On Saturday, Indian pistol shooting champion Heena Sidhu announced that she was pulling out of the 9th Asian Airgun Shooting Championships, to be held in Tehran in December, in objection to the dress code for female tourists and competitors at the event.
The tournament’s website says that “women’s clothing in the shooting range and public places is required to conform to the rules and regulations of the Islamic Republic of Iran.”
Sidhu said that backing out of the competition was her own personal choices and that she is “not a revolutionary”.
“Forcing tourists or foreign guests to wear ‘hijab’ is against the spirit of the game”, said Sidhu to the Times of India.
“Since I don’t like it, I have withdrawn my name. You follow your religion and let me follow mine. I’ll not participate in this competition if you are going to force me to comply with your religious beliefs.”
Sidhu, 27, is a commonwealth gold medalist and defending champion of the competition. She said that the requirement for female competitors to don the veil is not in accordance with the spirit of sport.
“Sport is an exhibition of sheer Human Effort Performance”, said Sidhu in a series of tweets. “Our ability to dig deep for Strength, Will Power and Determination. ‘This is d reason I compete n I cannot compete for anything lesser than this.”
This is not the first time Sidhu has pulled out of an event over the issue of dress codes; in 2013, she pulled out of the 6th Asian Airgun Championships, also held in Iran.
“Instead of wasting my time and energy on preparing for the event in Iran, I would rather complete my rehabilitation”, she said of the event (she was recovering from shoulder and neck injuries at the time).
“The event in Iran, where the female shooters will have to wear a headscarf during the competition will need a different kind of practice,” she told the Mumbai Mirror.
“I am not used it and to get used to it I will have to practice for a minimum of three weeks. It will require a special kind of training and time dedicated specifically for it.”
Raninder Singh, president of the National Rifle Association of India, said: “We have good ties with the Iranian shooting federation and we respect their culture and tradition. Whoever goes to Iran- tourists or diplomats- wears the hijab. Except Heena, all other Indian women shooters have accepted it.”
She said that she informed the National Rifle Association of India of her decision 20 days prior to her announcement.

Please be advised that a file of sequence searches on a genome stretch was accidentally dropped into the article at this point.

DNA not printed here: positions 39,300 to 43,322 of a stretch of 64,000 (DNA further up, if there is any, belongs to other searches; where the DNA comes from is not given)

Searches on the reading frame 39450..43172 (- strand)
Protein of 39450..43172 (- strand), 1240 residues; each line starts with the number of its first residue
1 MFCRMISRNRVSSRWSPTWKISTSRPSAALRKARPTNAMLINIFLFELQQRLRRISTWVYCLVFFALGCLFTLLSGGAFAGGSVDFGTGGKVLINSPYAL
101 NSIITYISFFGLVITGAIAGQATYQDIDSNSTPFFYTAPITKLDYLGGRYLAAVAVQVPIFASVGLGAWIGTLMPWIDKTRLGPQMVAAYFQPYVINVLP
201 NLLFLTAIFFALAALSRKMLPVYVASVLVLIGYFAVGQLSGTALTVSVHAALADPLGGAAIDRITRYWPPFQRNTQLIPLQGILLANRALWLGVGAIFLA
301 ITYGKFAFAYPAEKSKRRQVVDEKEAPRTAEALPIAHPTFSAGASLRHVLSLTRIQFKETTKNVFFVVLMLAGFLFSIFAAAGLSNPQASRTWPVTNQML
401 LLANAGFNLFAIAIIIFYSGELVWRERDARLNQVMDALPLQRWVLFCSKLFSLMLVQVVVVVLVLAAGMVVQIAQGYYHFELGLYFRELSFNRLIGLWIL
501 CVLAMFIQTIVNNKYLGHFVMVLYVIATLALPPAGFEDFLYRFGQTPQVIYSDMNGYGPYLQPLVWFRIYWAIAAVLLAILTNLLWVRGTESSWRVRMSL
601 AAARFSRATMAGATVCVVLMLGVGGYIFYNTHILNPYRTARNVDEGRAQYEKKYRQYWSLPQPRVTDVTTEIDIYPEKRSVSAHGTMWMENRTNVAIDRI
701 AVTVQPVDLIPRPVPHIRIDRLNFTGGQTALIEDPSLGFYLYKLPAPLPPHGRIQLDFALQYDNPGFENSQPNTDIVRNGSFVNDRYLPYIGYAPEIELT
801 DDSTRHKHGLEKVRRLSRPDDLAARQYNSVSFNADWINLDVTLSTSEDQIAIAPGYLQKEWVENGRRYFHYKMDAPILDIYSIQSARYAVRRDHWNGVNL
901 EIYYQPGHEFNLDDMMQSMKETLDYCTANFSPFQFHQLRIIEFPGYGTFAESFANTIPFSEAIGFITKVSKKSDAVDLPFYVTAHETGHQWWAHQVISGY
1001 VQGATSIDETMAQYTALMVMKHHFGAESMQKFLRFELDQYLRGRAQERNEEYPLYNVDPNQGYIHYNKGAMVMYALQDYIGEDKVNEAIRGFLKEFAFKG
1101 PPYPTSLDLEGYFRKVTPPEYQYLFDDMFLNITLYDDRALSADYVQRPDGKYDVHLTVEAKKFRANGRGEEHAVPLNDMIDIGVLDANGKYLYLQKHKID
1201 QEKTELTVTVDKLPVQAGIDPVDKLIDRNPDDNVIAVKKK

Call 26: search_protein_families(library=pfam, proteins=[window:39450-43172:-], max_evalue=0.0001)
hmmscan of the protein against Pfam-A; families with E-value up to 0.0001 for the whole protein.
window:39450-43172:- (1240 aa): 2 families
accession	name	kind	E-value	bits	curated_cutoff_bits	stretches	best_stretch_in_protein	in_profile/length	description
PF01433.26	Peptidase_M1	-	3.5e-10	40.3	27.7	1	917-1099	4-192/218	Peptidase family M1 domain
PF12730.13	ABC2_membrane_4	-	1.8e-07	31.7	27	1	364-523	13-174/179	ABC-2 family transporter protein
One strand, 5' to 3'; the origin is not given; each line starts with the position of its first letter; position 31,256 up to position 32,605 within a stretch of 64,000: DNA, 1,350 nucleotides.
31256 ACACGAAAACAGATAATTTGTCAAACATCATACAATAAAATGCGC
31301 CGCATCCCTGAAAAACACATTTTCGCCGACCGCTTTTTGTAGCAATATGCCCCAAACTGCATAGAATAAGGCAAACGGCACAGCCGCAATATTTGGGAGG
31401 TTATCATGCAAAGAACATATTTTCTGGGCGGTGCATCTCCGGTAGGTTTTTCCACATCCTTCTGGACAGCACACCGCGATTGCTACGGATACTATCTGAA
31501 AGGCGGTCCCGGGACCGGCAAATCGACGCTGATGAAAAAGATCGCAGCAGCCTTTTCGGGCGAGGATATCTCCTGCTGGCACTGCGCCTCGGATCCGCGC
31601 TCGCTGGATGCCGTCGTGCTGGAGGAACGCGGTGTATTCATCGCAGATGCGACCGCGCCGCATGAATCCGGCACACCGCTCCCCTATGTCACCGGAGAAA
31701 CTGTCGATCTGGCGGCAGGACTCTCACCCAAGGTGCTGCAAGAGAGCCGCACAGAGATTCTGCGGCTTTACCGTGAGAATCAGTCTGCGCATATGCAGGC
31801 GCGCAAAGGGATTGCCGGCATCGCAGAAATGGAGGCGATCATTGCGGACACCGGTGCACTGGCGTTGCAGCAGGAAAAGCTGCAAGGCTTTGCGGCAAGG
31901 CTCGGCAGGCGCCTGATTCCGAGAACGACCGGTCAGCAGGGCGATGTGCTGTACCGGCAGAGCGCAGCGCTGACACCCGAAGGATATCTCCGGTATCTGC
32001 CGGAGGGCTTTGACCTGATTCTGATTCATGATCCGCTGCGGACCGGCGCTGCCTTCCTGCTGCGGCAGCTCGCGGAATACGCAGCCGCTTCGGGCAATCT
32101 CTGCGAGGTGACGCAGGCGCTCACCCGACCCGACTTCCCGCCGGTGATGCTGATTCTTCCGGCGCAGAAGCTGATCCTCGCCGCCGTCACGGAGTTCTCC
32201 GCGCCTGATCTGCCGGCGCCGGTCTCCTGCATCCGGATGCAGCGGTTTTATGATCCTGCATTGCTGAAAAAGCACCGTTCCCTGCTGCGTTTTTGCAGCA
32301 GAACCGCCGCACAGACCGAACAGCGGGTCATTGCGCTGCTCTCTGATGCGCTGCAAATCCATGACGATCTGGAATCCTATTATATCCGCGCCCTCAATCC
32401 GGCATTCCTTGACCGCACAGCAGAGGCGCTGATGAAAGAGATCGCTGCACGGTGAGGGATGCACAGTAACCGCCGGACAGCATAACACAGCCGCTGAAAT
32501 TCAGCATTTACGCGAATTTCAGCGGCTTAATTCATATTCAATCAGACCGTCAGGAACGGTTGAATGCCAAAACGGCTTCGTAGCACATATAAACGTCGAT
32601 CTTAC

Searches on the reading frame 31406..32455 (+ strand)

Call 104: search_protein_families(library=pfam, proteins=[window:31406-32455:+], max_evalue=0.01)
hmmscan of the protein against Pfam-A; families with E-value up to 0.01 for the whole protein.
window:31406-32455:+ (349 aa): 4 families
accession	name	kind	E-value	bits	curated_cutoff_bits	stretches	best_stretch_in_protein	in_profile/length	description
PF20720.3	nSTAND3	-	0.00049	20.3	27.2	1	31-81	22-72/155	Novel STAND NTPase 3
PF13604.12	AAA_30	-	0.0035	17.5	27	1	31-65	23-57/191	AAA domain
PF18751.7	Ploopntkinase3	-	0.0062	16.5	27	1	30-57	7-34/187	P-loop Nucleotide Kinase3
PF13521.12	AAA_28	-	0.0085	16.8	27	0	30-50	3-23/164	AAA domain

On DNAIndia.com, Indian sportsmen and women weighed in on Sidhu’s decision.
“Sports should not have any such restrictions”, said Zafar Iqbal, former captain for India’s hockey team. “Being a shooter, Heena has to perform some kind of duty and if that interferes in her performance then she has all the right to take her decision. Every religion has its own rituals but that should not be binding upon anyone else. Heena should have been allowed if she wanted to compete without hijab.”
“Her withdrawal from the event will not affect her career at all”, said Suma Shirur, a former Indian shooter. “For any shooter, the four-year Olympic cycle is very important. This is just the beginning of the cycle for the next Olympics in 2020. Thus, her withdrawal should not have any impact, more so since she is just fresh off the recently-concluded Rio Olympics. A shooter of the caliber of Heena Sidhu will always look at long-term goals, which for her will be the next Olympics.”
While the hijab, a full headscarf, has been mandatory in Iran since the Islamic Revolution of 1979, not all in Iran are in favor of its obligatory usage. The National Council of Resistance of Iran states on its website:
“Another area of violence and compulsion in Iran is the mandatory dress code or Hijab. Since the early days of Khomeini’s rule, Iranian women protested against compulsory veiling…A series of laws were also devised to deprive Iranian women from their individual and social rights. A number of agencies are in charge of suppression and especially tasked to counter improper veiling…[Women] must be free to choose what they believe in, what they want to wear and how they want to live.”